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Training exercise for MBTI


Hi - I am training a group of leaders in MBTI and wanted to split them all in to their types (last 2 letters only) to do an exercise. The problem is that they are all TJ's!! Now what can I do to get them to explore the type differences when they arent differnt!!

4 Responses

  1. Make it “real”

    Hi Vicki

    Straight off the top of my head, how about writing scripts for one person in each pair (A) so that they can emulate a particular type?

    You could give them a word-for-word script, or a list of important characteristics for them to extrapolate from (if they’re at least fairly creative).

    The exercise would be to get the role player to achieve a specific goal.
    B “plays themself.”

    In the second part of the exercise B takes on another type (i.e. NOT the same type that A role played) and is given a different goal to achieve. A now plays him or herself.

    This has the advantage of getting the trainees to both experience “being” a different type, and of working with someone of a different type – albeit on a limited scale.

    If you’re not sure how creative the trainees are, maybe you could give them the character details and goal first, and then provide an outline script for anyone who doesn’t feel able to work from the character sheet alone.

    Hope this is of use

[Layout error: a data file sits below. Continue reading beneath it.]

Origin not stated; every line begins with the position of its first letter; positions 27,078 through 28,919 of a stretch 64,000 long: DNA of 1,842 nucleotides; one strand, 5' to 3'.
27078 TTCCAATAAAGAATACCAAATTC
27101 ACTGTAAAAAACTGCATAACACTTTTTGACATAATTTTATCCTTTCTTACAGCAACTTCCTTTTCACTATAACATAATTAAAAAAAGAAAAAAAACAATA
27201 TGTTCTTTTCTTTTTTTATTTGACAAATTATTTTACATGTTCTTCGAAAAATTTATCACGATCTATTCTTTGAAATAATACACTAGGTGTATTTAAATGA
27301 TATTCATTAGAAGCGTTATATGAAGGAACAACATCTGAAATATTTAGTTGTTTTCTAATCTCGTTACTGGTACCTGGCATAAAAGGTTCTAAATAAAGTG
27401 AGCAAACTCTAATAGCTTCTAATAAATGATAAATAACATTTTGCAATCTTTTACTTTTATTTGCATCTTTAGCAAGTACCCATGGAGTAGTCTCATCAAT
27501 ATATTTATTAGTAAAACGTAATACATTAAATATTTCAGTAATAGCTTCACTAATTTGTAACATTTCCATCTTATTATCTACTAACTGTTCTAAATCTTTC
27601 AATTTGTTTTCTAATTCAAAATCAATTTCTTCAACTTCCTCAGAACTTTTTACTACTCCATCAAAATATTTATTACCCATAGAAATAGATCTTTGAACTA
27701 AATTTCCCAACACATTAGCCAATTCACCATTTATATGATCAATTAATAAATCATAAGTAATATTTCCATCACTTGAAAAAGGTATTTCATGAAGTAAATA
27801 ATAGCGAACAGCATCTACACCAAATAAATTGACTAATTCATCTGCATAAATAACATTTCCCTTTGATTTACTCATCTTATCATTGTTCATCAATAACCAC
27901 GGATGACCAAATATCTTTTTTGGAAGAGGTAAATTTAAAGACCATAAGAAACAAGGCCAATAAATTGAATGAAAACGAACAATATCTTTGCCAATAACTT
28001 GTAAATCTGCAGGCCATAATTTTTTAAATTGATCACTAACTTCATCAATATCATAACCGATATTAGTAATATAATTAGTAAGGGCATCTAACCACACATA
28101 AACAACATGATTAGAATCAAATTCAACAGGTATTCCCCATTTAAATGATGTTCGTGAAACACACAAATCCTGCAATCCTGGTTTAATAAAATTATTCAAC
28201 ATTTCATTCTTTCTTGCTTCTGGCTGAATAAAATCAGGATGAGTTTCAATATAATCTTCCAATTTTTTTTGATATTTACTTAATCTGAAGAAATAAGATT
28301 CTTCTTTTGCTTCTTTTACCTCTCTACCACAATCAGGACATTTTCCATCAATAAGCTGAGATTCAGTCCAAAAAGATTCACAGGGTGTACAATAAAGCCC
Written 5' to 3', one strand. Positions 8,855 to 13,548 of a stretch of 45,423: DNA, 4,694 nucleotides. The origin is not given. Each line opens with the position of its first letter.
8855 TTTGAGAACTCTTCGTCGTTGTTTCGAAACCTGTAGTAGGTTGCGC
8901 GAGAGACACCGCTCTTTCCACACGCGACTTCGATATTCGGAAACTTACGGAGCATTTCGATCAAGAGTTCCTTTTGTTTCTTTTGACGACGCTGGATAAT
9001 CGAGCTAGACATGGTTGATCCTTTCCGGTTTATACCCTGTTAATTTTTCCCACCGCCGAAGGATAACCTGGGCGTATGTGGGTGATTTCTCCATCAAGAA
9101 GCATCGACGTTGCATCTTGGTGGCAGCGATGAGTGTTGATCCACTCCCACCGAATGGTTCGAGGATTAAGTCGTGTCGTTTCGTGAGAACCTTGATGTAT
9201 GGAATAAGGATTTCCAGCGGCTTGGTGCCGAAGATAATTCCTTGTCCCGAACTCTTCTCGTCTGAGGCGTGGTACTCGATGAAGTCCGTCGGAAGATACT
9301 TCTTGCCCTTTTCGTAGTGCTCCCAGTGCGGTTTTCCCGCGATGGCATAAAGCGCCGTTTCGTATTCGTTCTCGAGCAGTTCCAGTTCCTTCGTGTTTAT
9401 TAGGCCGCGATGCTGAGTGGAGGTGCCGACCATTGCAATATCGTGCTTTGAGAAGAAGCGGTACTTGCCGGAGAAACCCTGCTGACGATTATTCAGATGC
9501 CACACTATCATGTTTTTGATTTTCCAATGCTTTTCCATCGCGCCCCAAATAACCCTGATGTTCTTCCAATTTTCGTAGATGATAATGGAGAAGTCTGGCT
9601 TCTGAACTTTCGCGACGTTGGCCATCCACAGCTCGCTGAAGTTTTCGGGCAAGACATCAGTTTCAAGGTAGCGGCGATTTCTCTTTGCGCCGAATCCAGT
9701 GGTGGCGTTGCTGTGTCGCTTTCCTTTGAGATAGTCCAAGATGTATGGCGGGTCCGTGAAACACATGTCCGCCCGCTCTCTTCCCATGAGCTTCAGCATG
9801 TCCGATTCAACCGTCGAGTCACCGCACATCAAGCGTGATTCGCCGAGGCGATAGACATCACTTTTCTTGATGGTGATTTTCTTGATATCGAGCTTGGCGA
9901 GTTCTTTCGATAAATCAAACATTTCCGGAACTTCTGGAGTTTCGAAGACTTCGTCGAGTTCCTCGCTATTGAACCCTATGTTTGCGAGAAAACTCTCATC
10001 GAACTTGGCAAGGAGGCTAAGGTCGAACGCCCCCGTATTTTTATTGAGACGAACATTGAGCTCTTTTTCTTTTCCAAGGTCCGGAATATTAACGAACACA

2. A couple of suggestions
    Presumably you only have their reported type so they may self-assess differently – especially on the J/P dichotomy.

    Given that we use both preferences it might be worth – as Andrew says – working with their opposite preference.

    You could spilt the group into two and ask one group to be J and one P. Then the J’s have to present a case for why plans and planning are very important and the P’s present the opposite.

    The T & F dichotomy plays an important part in differences in feedback needs so they could explore that. Also, you could set up a debate on where one grouop argues from a purely logical and analytical point of view and the other from a values and relationships point of view – perhaps something related to your business eg. downsizing, a takeover etc.

    If you find you have some TPs in the room you could set up a debate (anything at all that’s fun eg more bank holidays). TPs like to keep their options open and play devils advocate so they could be given a secret brief to ensure that the discussion doesn’t end with a decision. TJ’s like closure so they could be given a brief that they must get a decision. You can use this to explore conflict.

    Happy to talk through.


  3. Activities
    Dear Vicki

    in a similar situation we designed some particular tasks they had to accomplish. These tasks were developped to particularly suit the type that the group did not have amongst them.

    The idea was to recreate the feelings (frustration etc) the opposite personality type would experience if the versatility rate remained unchanged.

    We had as well a group that was analytical and quite autonomous. So we gave them a project involving fabrics and creative concepts to be developped as a group. The outcome was that they felt how an opposite personality type would experience a purely analitical approach.

    Best regards


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